Do you run your business with a close eye on your financial situation? You should. In our industry, revenues typically fluctuate from month to month. Since we may often have months with little income – holiday and vacation seasons are prime examples of such time periods – and others with a higher level of activity and revenue, it is absolutely essential to plan ahead to ensure financial stability.
Today’s tip covers three very essential parts of business planning: forecasting, budgeting and monitoring. In addition, I’ll describe a couple of financial term you must keep a very close eye on: cash flow and balance sheet.
Did you see any fluctuations in 2010 or was each month about the same in terms of income and expenses? Did any particular event or cause factor in as to why you noticed an increase or decrease in your business activity? Was it due to a marketing campaign that your business increased, or was it demands from an outside activity that caused you to spend less time on your business and therefore realize a decline in revenues?
Based on prior year and years, take a look ahead at the 2012 landscape, month by month, and assess whether there’s likelihood one month over another will be more successful. Once you’ve determined what your new year might look like in terms of financial mountains and valleys, it’s time to prepare a budget.
Identify the overhead costs you carry every month regardless of whether you receive income or not. Expenses may include costs for car, home, computer, general marketing expenses, Internet access, etc. Project related expenses will likely include furniture rental, purchase of accessories, property-specific marketing, transportation and any other costs you will only realize when you’re hired for a project. Once you’ve created an outline of the revenues and expenses you expect in the coming year, separate them per month and create an anticipated monthly budget.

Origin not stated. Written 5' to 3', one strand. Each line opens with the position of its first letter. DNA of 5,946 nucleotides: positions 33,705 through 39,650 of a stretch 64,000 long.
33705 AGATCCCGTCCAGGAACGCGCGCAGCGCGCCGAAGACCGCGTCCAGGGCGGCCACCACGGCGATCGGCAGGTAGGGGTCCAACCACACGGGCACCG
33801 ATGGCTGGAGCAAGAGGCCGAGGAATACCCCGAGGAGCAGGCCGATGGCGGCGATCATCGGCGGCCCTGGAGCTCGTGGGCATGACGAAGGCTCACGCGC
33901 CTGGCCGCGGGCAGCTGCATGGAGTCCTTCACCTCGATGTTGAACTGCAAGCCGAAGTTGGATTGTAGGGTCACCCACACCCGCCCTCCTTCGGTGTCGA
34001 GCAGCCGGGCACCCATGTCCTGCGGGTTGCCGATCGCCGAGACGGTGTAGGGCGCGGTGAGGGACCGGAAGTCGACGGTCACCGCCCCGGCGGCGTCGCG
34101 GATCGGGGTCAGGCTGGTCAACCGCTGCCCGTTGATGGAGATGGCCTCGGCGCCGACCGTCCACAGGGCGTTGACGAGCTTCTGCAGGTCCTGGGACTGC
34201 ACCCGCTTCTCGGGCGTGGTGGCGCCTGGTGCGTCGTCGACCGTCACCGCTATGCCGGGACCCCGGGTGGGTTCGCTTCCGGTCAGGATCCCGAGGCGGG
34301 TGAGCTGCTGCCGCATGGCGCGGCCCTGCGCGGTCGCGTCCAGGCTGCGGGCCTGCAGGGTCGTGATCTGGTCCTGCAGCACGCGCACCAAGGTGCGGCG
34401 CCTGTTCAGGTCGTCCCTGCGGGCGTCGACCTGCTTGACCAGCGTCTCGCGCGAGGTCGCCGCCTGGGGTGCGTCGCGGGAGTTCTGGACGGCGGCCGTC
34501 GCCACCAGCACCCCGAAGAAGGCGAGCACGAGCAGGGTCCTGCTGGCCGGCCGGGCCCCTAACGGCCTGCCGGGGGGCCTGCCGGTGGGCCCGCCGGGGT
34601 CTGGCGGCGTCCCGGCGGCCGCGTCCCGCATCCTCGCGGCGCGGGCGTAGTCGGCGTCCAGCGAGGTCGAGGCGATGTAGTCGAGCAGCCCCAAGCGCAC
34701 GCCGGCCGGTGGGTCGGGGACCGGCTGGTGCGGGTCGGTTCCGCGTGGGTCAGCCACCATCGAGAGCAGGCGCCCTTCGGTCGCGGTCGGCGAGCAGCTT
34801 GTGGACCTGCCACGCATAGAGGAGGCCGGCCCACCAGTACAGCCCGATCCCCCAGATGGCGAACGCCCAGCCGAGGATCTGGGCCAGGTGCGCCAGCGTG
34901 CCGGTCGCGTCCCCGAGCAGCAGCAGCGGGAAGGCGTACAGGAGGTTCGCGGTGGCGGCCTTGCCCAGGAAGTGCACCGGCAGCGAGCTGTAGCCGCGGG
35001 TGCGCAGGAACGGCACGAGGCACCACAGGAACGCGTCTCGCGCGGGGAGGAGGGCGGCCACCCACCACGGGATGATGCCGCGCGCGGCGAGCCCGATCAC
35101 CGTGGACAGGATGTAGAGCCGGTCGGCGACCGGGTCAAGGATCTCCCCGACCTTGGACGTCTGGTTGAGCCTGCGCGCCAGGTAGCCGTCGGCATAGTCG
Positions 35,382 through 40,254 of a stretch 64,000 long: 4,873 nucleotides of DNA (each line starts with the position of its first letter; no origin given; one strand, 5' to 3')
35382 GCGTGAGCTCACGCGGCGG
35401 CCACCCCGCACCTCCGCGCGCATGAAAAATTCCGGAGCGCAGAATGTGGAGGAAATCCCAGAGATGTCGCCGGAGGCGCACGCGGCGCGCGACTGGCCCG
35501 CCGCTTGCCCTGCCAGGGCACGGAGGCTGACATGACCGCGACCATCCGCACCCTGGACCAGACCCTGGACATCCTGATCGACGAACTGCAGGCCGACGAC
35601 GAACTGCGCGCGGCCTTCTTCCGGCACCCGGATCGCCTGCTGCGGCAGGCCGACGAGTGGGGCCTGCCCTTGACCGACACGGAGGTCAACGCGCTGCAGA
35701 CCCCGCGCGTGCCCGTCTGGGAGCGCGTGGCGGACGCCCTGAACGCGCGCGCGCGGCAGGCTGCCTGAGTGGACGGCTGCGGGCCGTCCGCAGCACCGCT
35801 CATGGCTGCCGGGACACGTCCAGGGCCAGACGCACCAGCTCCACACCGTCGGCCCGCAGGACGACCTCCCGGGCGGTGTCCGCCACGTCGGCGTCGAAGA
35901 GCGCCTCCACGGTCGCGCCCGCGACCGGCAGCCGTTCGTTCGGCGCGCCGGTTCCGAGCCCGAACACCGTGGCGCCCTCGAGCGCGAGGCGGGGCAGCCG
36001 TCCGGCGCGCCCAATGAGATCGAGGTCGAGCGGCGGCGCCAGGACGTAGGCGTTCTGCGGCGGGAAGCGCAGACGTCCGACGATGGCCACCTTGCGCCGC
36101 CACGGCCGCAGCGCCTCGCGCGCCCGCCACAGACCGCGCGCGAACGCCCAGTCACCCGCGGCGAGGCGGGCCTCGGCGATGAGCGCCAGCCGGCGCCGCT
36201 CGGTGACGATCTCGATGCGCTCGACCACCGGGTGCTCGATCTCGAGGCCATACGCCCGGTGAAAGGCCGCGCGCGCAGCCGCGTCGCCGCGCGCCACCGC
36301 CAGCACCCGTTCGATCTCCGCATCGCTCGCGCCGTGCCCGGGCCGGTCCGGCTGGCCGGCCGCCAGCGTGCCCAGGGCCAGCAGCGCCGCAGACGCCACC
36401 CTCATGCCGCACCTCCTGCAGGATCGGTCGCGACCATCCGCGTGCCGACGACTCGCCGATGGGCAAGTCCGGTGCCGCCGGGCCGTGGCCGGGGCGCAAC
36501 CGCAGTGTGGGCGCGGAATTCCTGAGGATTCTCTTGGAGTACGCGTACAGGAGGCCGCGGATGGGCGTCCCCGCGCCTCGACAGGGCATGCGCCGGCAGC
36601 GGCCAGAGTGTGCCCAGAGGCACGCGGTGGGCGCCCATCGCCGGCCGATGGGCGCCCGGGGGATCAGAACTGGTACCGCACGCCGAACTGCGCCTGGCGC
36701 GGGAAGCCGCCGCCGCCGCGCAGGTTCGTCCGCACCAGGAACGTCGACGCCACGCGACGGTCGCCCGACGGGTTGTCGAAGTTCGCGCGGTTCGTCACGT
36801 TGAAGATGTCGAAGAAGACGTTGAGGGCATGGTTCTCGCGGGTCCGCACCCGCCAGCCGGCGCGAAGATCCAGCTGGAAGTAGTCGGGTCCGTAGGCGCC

Throughout the year you should set specific milestones to make sure you’re on target to reach budgeted revenues while also ensuring that you’re staying within your allocated expense level. Many fail to continually make updates and adjustments to a budget and will therefore end up in red before the year is over. Following your budget closely will enable you to make sure all your most important activities, including ongoing marketing efforts, will last throughout the entire year.
Here are a few things to consider as you begin a new year
In short, a cash flow statement outlines your liquidity at any given time. By monitoring your cash flow, and especially looking ahead each month, you can make sure that your first never runs out of liquid cash.
A balance sheet is often referred to as a snapshot of a financial situation of a company, and it’s divided into three parts: assets, liabilities, and ownership equity. The correlation between the three can best be defined as
Assets = Liabilities + Equity
The formula above shows how assets were financed – either by borrowing money (liability) or through the owner’s money (equity).
The main difference between the balance sheet and cash flow is that while the balance sheet shows assets, often those aren’t easily converted into cash for any immediate needs. You may hold inventory in your asset category that can be turned into cash, but may not quickly. That’s why both the cash flow analysis and balance sheet and equally as important to watch closely throughout the year.
We at Stagedhomes.com are committed to your success, and that includes making sure you have the guidance you need to run your Staging business. Since the early 1970s I’ve developed materials I know are both essential and helpful to ASPs® as they build and grow their businesses, and a in the ASPM® training we go further into teaching business management.
Visit the Staging University at Stagedhomes.com to discover the vast resources available to you.
Dedicated to your success, all the best to you and your family in 2012!
Barb Schwarz, ASP®, ASPM®, IAHSP®
The Creator of Home Staging®
Founder and CEO,Stagedhomes.com
Founder and Chairwoman, IAHSP and the IAHSP Foundation